Now, I will admit to something first though, and that is that although we do enjoy my home baked hot cross buns (and so do our neighbours who usually get some too), we do all agree that the ones you buy in shops are just as good. Why? Well, I don't really think it is to do with my cooking! I hope not, anyways! No - Papa Bear says it isn't! He says, and he's right of course, that the ones you buy in shops are much squishier and ighter and softer than the ordinary home baked type. I think this is due in part to the cooking methods. Obviously, we don't have an industrial sized bake oven in our home, and that means that the temperature and air quality that they are cooked in, will be different (it is the same with crusty rolls - has anyone ever made truely crusty rolls at home? I still can't find a way to do it!). But the ingredients also play a part. There are special dough relaxers and other ingredients that professional bakers use, that help to impart that special soft doughy chewiness to store bought buns, that we can't really replicate at home.

Not to be discouraged, I do always try to recreate the texture and flavour of the bought ones as closely as I can (it's odd, isn't it, because with most all of my other cooking, we all prefer the home baked version to the bought one. But that being said, there are some things that you can buy which are treats because you can't recreate them at home, and maybe hot cross buns come into this category. I think we'll continue to enjoy the best of both worlds, and have store bought ones, and home baked ones too!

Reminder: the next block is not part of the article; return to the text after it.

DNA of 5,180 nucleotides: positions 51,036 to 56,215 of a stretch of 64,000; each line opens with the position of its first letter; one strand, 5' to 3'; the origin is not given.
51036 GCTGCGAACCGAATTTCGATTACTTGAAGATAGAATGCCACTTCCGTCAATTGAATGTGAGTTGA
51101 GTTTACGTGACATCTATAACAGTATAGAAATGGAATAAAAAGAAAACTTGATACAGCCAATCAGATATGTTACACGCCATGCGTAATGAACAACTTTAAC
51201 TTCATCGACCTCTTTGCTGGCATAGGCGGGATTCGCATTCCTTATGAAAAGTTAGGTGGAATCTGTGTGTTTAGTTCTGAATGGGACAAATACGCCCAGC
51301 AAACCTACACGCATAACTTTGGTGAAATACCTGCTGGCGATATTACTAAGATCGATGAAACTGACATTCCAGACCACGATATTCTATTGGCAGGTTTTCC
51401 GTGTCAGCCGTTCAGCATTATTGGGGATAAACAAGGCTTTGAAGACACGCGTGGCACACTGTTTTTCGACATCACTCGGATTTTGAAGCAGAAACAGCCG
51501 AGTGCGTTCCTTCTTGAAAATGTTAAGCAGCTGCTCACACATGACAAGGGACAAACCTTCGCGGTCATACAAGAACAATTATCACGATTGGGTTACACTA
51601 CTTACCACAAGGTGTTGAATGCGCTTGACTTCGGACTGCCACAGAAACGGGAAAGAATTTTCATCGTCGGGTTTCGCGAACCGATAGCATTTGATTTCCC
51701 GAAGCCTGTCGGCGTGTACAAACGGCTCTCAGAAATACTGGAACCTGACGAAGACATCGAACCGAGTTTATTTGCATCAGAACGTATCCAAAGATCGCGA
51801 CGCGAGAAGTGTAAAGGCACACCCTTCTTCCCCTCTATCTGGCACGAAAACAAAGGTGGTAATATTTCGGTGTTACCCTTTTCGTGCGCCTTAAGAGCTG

I scoured the internet to find a recipe that would make buns as close as possible to the bought ones, and this is the one that I feel works the best. I shan't reproduce the whole recipe here, but I will offer a few tips for anyone who wants to have a go at making them. They are time consuming to bake - there is no denying that - but you will be delighted with the results - they produce a beautifully light, fluffy bun, with almost the same squishy texture when you bite into it as the best bought versions.

I did speed up the process a little, by making the main dough (once you have made the roux, which is essential to get the right texture) in our breadmaker. The dough will be very sticky when it comes out of the breadmaker, but don't be put off. It is a little harder to work with than ordinary bread dough because of the stickiness, but if you flour your hands before you start, this will make the kneading and shaping easier. You will need to do the second rising after you've shaped the buns, out of the bread machine, but this only takes another 45 minutes. I do pipe the crosses on (otherwise they're just spicy currant buns!) but if you're not very confident with a forcing bag and nozzle, I would suggest using an icing pen, and putting the cross on with this, after the buns are baked and cooled. I also put on the sugar glaze, as instructed in the recipe. I think it makes the buns look really special!